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Bio Technology : July 2009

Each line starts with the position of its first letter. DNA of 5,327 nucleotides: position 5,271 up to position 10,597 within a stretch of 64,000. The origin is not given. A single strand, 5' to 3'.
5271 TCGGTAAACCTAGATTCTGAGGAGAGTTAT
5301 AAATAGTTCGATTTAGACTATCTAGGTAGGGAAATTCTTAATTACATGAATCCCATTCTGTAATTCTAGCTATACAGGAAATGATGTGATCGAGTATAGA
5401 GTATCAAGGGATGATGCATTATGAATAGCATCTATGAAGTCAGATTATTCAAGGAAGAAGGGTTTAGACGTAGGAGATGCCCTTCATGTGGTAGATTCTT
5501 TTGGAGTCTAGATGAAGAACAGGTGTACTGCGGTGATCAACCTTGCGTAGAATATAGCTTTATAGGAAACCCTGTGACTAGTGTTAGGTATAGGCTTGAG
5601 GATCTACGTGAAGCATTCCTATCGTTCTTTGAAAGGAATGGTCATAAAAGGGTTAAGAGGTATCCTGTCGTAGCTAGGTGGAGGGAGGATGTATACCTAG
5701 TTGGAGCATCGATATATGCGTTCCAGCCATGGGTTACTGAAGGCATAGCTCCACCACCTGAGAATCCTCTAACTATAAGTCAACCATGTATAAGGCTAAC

AusBioFEATURE In the last year, three discoveries have fundamentally altered how we think of the code of life and what we can achieve using it: Adult cells can become pluripotent; cells can be reprogrammed; and we are learning to write the code from scratch. “The life code is a lever and perhaps the most powerful instrument human beings have ever used. It will make the Industrial Revolution seem simple, even quaint. It will become the world’s dominant language, and all of us will have to be literate to thrive,” he said. So where to next? On a global level, research by Deloitte7 points to a fundamental shift in the life-sciences business model and several areas, where companies will need to transform, including talent management, regulatory affairs, sales and marketing, and R&D. Of the survey respondents, 76% felt that major changes would be needed in some or all parts of the organisation in order to face future risks. Demonstrating product value early in the commercialisation process (44%) – as well as working closely with patients, clinicians, and academics to engage regulators (43%) – were identified as the strategies most likely to help cultivate good relationships with regulators and reimbursement authorities, and speed up approval procedures. In Australia, attention has now turned to the clarification and implementation of the 2009 Budget measures, including the Commonwealth Commercialisation Institute. The debate on gene patents has come to the fore recently and is set to amplify as the Senate completes it inquiry and reports by the last sitting day of 2009. It is hoped that the outcomes will provide some clarity for industry and researchers alike, as public policy seeks to catch up with, appropriately regulate and facilitate our fast-paced scientific developments. The world needs biotechnology; the fundamentals have not changed and the industry in Australia, although challenged, is essential to future generations to bring needed technologies to the community. 1. The Commonwealth of Australia (DIISR) 2009, BIO 2009 Special Edition of Biotech Business Indicators, May 2009. 2. Roy Morgan, 2006, quoted by The Australian Stem Cell Centre, http://www.stemcellcentre.edu.au/ 3. McNaughton, Nick, 4 May 2009, published on Anthill Online, http://anthillonline.com/ 4. BioShares, 2009, Edition 295, 2 January 2009. 5. Innovation Dynamics, 2008, BioIndustry Review – Australian and New Zealand. 6. Enriquez, Juan, McKinsey, 2009, What Matters, ‘How biotech with reshape the global economy’, 23 Feb 2009. 7. Deloitte, 2009, The future of the life sciences industries: Transformation amid rising risk. Volume 19 • Number 2 • July 2009 Australasian BioTechnology 9